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Printer

Ask Slashdot: Best SOHO Printer Choices? 381 381

rueger writes "I can remember trading up from a daisy-wheel printer to dot matrix, and can remember when Jerry Pournelle used to say 'Buy the most expensive HP printer you can afford.' Mine was a 4P. Times have changed, though, and I'm looking for trustworthy advice before buying a couple of new printers. Specifically, a B&W Laser with sheet feed scanner, and a color inkjet with a solid flatbed scanner for copying music. We want solid, reliable machines that will give a few years of small office service, that have reasonably cheap consumables, and that will "just work" with Windows and Linux. Network ready of course. Let me expand. These days there seems to be no market leader in printers — they tend to be cheap disposable items. Part of the reason is that it is hard to find any real user reviews of these machines — most of the comments on Best Buy or other sites are full of fanboy enthusiasm, or extreme negativity — nothing that can be relied on. Between those, and the sock puppets, and the astroturfing, there's nothing I'd trust. I do trust Slashdot, though, for things like this. People here are able to offer realistic advice and experience that can usually tell the story. So, I ask: who's making good printers these days?"
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Ask Slashdot: Best SOHO Printer Choices?

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  • by Chrisq (894406) on Wednesday October 23, 2013 @06:14AM (#45210499)

    I have in the past owned an inkjet, these days if I want a photograph printing, I use an online photographic printing service and get my prints delivered to my door printed on real photographic paper. By the time you factor in the cost of the printer, inks and paper it works out just the same for a better result.

    Seconded. I now have a B&W laser and for the small amount of colour/photographic printing I do I use online services - or if I'm in a hurry I put it onto an SD card and take it to the local supermarket that has a photo/print kiosk.

  • by AC-x (735297) on Wednesday October 23, 2013 @06:40AM (#45210599)

    I don't think it's the lack of Ethernet in itself that's the problem, I suspect it's that:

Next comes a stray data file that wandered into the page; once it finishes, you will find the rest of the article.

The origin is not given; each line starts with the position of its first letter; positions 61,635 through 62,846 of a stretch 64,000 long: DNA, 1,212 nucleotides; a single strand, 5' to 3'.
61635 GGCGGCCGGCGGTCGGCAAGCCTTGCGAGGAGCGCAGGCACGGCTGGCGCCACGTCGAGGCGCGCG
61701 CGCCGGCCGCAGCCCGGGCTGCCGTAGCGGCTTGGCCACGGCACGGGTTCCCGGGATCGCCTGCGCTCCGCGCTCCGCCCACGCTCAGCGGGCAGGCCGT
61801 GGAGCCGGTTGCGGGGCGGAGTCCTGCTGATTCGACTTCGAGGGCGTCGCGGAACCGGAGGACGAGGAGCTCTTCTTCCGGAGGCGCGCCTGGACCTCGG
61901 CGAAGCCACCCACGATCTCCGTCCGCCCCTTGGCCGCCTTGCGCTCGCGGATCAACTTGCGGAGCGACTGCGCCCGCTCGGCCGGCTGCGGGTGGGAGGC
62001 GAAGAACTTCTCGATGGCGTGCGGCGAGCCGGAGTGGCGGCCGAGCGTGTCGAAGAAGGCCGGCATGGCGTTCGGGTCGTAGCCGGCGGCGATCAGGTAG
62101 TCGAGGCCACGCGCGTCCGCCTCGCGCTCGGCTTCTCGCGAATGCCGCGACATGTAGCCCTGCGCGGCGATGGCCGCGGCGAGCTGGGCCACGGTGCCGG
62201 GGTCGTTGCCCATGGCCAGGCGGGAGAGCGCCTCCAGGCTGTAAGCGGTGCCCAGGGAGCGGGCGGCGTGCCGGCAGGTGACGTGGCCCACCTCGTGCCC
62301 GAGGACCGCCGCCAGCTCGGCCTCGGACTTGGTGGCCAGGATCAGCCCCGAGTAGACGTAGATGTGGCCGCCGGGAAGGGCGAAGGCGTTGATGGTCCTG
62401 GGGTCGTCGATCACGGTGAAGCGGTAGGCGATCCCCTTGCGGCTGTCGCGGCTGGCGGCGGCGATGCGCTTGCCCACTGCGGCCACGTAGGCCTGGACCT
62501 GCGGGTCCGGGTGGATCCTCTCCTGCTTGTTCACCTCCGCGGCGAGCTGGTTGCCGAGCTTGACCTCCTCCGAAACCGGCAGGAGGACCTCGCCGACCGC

• Has Ethernet port = printer is a business oriented printer and thus is aimed at people who know are relatively savvy and know what to look for in a printer, thus printer is relatively good
    • No Ethernet port = printer is a consumer oriented printer and thus is aimed at people who know nothing about printers and will by and old crap, thus printer is any old crap
  • by Connie_Lingus (317691) on Wednesday October 23, 2013 @07:47AM (#45210901) Homepage

    ahhh....Dads...gotta love them :)

    I miss mine...he passed away about 8 years ago and I went through the exact same IT-thing with him.

    I realize now that he did that stuff on purpose because it was a way for us to connect and spend time together.

    Not that you need to hear it from some random stranger, but you need to hear it from a random stranger...enjoy every minute with Dad he won't be around forever.

  • by Alain Williams (2972) <addw@phcomp.co.uk> on Wednesday October 23, 2013 @08:23AM (#45211087) Homepage

    The cartridges that come with a new printer do not (usually) contain as much ink as a replacement. However: if you don't need to use photo printing very often and have a laser for most printing - this could be worth it.

    If enough people do this, then the printer manufacturers might get the message that people do not like them taking the piss on ink prices. They sell the printers for less than it comes to make them and coin it on ink cartridges.

  • To be fair.... (Score:4, Insightful)

    by drainbramage (588291) on Wednesday October 23, 2013 @09:00AM (#45211309)

    The question did not limit recommendations to printers in production.
    If my color laser printer came from Goodwill and it works, I'm a happy camper.

  • by Copid (137416) on Wednesday October 23, 2013 @11:34AM (#45212855)
    My rule for inkjets is similar. Unless you're a pro-grade graphics type doing pro-grade graphics stuff on a pro-grade inkjet printer, you probably bought a machine with one design intent: Turning full / working ink cartridges into empty / dead ink cartridges. Any printing the machine does during that process is purely coincidental. Don't do it. You'll only encourage them to make more.

I have yet to see any problem, however complicated, which, when you looked at it in the right way, did not become still more complicated. -- Poul Anderson

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